Figure 6: Main reasons for using digital music services
Source: IPSOS Media CT, 2013, Digital Music Consumer – A Global Perspective, p. 6.
Music streaming habits in the UK
Since international data on music streaming behaviour is limited, it makes sense to analyse national studies on music consumption too. In 2012, the online music store eMusic and the British Association of Independent Music (AIM) published the study “Consumer Motivations: Moving from Physical to Digital” on the music consumption behaviour in the UK. In the study 1,400 digital music purchasers aged 18-64 were asked by market research agency Inside Strategy Group for their music consumption habits in December 2011. The study unveils that 80% of the UK online and mobile music consumers still buy physical products. 70% pay for music downloads and 46% stream music for free or as subscription service (p. 5). The report also states that 87% will not give up owning music for streaming. Further “68% feel that streaming from a subscription service means that they don’t have control” (p. 12). According to the eMusic-AIM-study 70% of the respondents want to stream music for free and do not want to pay for music streaming. And 64% use streaming services to discover new music before deciding to buy it (p. 14). The study confirms the assumption that ownership is still important, whereas streaming is a tool to discover new music. Although these findings support the interests of a music download shop such as eMusic, they also confirm finding of afore mentioned other studies.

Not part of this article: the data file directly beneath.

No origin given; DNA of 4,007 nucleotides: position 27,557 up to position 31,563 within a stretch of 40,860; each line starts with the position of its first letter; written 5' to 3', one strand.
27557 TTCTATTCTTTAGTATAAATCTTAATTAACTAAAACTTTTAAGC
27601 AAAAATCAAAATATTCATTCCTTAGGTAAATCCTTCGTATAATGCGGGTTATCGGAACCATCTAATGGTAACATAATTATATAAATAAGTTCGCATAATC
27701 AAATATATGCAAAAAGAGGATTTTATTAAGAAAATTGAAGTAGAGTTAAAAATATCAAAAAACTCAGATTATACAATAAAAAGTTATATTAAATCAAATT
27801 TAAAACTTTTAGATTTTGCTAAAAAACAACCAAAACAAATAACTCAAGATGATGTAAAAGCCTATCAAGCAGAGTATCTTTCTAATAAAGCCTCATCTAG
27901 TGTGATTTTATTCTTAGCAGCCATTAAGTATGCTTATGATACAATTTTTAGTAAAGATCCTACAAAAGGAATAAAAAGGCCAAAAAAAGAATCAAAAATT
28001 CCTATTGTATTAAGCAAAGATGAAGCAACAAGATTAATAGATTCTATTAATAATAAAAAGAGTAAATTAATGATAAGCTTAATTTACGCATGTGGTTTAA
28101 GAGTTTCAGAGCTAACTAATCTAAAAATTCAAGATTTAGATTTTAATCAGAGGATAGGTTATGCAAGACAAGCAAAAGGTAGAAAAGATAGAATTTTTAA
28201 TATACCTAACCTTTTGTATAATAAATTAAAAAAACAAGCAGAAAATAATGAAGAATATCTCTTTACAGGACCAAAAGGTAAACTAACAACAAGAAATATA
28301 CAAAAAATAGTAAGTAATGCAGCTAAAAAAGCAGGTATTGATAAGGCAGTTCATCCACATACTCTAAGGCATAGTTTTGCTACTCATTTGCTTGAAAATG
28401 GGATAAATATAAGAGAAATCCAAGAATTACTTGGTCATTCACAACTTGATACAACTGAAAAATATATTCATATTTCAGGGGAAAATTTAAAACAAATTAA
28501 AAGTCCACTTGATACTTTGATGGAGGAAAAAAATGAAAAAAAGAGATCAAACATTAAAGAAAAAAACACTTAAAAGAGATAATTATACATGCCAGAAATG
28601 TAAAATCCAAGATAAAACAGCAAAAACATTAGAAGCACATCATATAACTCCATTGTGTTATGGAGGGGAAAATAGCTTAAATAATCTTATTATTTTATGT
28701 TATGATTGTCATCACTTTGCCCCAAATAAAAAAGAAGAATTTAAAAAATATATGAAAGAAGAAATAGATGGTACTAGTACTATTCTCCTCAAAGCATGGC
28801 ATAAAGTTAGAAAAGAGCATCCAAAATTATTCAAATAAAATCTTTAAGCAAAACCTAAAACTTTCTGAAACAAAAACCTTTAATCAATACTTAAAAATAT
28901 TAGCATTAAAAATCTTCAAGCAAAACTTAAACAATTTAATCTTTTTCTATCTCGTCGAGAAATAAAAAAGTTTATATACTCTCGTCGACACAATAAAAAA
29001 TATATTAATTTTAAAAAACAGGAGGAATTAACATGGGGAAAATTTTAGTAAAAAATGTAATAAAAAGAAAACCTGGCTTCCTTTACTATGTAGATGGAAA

Music streaming habits in Germany
PricewaterhouseCoopers (PwC) published a study on music streaming in spring 2013. Therein 1,200 Germans aged 18-65 were asked about their music streaming habits. 35% of the respondents do not know any music streaming service. 14% sometimes use a streaming service. The most popular streaming service in Germany is Napster with the highest brand awareness – more than 70% know Napster, but more respondents have used LastFM (14%) and Spotify (12%) (PwC 2013: 7).
31% are willing to pay for a streaming service, whereby willingness to pay is highest in the 31-45 age bracket (p. 8). 68.1% of the respondents stated that they are not prepared to pay for Internet radio and music streaming services. 79.8% have no problem with ads in streaming music, but 27.8% would pay for an ads-free version of a streaming service (p. 10). The highest willingness to pay can be found among Sony Entertainment Network users (54%), followed by Simfy (49%) and Napster (47%) users. 41% of Spotify users are planning to subscribe to the premium service in the near future (p. 9).
The PwC music streaming study again confirms that ownership of music is important to the respondents. More than 58% want to own music in digital and/or physical formats. The share of those who want to own music is even higher in the group of music streamers. 80% of this group also want to own music (p. 10).